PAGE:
CLINTON — Woodrow "Woody" Wilson New remembers creating a makeshift shelter between large crates of cargo aboard a military ship in the Mediterranean Sea in 1943.
He slept there to avoid the calamities of severe overcrowding below deck, as the U.S. Army was transporting thousands of troops in unsanitary conditions, as he recalls, to Port Said, Egypt.
It was during that trip that he saw one of the largest maritime disasters of World War II, a little-known event during which 1,138 men died when a British troop ship, the HMT Rohna, was sunk by a German missile. The only greater loss of life at sea was the sinking of the USS Arizona, a well-known and highly memorialized ship, which was docked at Pearl Harbor at the time of its demise.
New said the hole shot through the Rohna was "large enough for a semitruck."
The retired staff sergeant was drafted into World War II at the age of 23 and spent four years working with explosives, disarming deadly mine fields and testing atomic and hydrogen bombs. He counts himself lucky that he didn't contract cancer from exposure to radioactive materials and celebrated his 100th birthday on Wednesday.
"I tease him about having green blood from all the radiation," New's great-nephew Ren Holmes said. Holmes took New in several years ago after he broke an arm during a fall from his roof at age 94.
New moved to the Country Pines Retirement Community a little over a month ago and has been making friends, singing as he pushes a walker through the halls, and telling jokes ever since.
"I've never heard a negative word from him," said Becky Breitenbeker, resident care coordinator at the assisted living facility in Clinton. She said New is a joy to be around and is "quite the lady magnet."
The 100-year-old showed off a full head of silver-colored hair and never stopped smiling Wednesday, which staff said is completely typical.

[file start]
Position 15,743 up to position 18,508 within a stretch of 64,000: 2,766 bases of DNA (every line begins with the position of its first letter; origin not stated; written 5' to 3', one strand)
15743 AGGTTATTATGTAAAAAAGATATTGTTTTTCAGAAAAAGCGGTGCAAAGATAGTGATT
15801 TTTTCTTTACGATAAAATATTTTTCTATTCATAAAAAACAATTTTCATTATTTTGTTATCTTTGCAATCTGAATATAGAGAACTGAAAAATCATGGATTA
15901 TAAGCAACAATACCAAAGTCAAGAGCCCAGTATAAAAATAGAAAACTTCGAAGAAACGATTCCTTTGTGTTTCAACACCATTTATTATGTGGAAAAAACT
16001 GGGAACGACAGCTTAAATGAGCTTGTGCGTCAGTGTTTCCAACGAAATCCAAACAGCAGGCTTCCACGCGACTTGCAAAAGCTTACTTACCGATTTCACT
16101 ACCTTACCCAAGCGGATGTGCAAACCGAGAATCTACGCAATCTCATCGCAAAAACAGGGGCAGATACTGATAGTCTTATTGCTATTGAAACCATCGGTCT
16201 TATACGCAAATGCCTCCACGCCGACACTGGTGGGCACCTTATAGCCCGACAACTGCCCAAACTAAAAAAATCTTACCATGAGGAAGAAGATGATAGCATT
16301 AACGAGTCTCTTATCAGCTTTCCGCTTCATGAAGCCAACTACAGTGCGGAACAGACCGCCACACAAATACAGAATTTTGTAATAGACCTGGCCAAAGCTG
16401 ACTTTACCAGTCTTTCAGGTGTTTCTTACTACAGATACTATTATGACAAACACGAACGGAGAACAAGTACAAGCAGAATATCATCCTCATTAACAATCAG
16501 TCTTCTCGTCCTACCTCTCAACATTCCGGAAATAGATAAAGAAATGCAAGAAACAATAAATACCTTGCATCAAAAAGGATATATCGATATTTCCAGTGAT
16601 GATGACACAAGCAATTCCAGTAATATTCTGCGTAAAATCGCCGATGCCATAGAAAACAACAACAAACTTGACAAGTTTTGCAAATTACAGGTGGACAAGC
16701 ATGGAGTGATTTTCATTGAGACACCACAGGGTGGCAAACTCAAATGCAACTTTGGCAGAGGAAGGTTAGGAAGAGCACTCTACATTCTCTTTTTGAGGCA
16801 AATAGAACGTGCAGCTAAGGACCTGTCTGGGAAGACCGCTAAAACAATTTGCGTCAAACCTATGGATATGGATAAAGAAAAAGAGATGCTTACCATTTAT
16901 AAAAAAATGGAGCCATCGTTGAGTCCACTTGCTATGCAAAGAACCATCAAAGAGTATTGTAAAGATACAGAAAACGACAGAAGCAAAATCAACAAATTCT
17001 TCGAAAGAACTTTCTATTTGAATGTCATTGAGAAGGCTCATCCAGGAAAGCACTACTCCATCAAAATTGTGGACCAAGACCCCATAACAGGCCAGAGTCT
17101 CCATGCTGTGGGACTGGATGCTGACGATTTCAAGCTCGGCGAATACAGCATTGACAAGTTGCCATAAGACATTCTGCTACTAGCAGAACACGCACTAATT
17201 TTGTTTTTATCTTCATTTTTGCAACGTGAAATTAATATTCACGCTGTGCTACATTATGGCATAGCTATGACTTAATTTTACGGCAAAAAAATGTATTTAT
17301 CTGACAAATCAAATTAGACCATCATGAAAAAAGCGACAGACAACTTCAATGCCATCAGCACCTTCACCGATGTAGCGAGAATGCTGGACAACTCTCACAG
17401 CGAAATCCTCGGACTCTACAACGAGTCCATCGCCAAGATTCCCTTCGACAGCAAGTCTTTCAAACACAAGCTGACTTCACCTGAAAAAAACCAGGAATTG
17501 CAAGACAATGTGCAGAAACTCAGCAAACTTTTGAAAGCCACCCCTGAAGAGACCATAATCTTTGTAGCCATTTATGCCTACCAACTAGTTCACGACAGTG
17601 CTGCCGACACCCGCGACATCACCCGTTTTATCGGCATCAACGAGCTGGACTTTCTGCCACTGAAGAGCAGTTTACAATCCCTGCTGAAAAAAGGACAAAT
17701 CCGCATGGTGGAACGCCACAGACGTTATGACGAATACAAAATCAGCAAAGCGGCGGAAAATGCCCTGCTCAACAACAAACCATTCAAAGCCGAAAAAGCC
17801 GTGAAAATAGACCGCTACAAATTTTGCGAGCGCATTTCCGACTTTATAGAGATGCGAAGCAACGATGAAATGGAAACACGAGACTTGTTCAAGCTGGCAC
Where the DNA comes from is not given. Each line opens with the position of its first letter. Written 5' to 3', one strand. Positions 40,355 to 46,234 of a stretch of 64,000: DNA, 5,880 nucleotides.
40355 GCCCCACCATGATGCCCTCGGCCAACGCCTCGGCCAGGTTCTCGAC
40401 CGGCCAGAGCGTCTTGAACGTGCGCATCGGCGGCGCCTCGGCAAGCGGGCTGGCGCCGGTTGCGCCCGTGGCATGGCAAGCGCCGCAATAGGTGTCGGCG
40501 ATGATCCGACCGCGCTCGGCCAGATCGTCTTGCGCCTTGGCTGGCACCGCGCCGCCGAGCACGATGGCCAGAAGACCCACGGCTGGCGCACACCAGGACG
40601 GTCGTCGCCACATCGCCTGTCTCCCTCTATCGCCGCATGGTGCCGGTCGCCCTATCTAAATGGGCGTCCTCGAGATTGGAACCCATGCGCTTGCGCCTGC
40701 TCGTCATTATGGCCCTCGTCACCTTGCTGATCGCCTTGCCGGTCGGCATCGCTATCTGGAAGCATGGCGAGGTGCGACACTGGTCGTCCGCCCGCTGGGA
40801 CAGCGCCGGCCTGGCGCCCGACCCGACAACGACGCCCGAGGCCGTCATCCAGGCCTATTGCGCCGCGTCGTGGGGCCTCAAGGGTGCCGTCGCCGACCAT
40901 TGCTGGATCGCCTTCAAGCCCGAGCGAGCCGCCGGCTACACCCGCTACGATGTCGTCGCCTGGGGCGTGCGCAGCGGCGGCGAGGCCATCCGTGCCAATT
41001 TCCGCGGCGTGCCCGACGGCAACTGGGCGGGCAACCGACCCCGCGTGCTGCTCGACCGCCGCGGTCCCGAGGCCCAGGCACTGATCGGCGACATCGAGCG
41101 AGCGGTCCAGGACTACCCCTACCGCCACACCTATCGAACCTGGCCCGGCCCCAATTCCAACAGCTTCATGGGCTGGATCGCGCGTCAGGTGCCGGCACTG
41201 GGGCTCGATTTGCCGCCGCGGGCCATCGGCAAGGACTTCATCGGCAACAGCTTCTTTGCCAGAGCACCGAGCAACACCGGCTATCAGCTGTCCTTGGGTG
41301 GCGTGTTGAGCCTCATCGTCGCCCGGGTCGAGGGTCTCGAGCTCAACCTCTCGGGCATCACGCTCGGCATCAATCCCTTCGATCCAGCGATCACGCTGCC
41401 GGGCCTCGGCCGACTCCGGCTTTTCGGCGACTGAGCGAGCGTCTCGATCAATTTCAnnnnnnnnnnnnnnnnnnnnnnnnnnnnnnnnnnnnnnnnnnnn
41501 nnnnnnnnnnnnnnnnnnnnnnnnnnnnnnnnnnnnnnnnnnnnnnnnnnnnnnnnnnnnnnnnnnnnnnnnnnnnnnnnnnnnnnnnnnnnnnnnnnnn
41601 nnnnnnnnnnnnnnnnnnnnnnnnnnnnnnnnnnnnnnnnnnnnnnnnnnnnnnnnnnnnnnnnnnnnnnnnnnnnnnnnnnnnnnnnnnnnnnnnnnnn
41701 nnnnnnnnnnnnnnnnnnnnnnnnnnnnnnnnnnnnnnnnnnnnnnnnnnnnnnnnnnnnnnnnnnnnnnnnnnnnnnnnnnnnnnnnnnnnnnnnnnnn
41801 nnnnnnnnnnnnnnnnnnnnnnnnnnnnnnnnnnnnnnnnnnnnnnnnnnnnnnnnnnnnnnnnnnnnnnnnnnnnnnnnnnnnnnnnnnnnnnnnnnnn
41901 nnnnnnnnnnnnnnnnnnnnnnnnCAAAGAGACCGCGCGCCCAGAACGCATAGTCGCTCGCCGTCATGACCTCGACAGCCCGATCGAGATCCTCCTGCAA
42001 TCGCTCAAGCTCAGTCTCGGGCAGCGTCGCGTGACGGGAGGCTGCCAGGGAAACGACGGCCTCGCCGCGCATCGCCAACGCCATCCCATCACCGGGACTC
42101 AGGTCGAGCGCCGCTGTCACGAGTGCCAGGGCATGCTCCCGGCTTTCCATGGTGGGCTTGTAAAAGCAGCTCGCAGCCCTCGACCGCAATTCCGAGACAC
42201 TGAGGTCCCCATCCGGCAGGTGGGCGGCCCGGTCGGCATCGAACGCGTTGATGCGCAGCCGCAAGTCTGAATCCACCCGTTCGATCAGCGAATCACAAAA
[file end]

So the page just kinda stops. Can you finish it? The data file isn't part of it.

"He's such a sweet, sweet man," said Jen Kay, activities director at Country Pines. "He calls us his 'precious girls.'"
New's mostly clear recollection of the war, during which he served in a number of countries (including China, Burma, India, North Africa and the Pacific), has earned him the respect of many, including Holmes — one of the centenarian's only living relatives — who has collected and archived his great uncle's stories, sometimes comparing them to research known about various events in history.
"These stories must be told and appreciated by all," Holmes said, encouraging others to "listen" to and respect veterans.
New, Kay said, doesn't subscribe to notions of post-traumatic stress disorder, even though he's seen a lot of death and hardship in his life. "He just lives and loves life."
His health is good and he requires very little assistance in his daily life, Kay said.
"I have good days every day, no matter what you say," the World War II veteran said. "I'm fine all the time."
New has a rhyme for everything — as if his smile isn't enough to spread his contagious optimism.
When asked to share his secret for a long life, New said, "my vitamins and me."
"I just keep going like that bunny rabbit with the battery," he said. "I may have to change the battery once in a while … but I always smile."
He poured over old photographs put on display during a celebration Wednesday, recalling many details about his decorated past. New has earned two Bronze Stars for his military service, but, there seems to be so much more to him now.
"I figure all of my years are good if I'm still here," he said.
The Ogden native remembers living in Mexico and filling up a tiled pool in the backyard for relief from the heat. Lush, green mountains framed the horizon outside his Hawaii home, which he loved. He talked about adopting a baby girl who was only 9 days old. He also spoke of his late wife, Jean, very fondly.
"Not everybody can be that upbeat," said Matthew Glencoe, executive director at Country Pines. He said New is a great influence to other residents at the home and "represents a lot that we can still touch of that whole generation."
New's keen mind keeps him talking, too.
"He's kept it lively," Glencoe said, adding that New's positive attitude "is infectious."
"I don't think I want to live to 100," he said. "But, if you could be like him, it might be OK."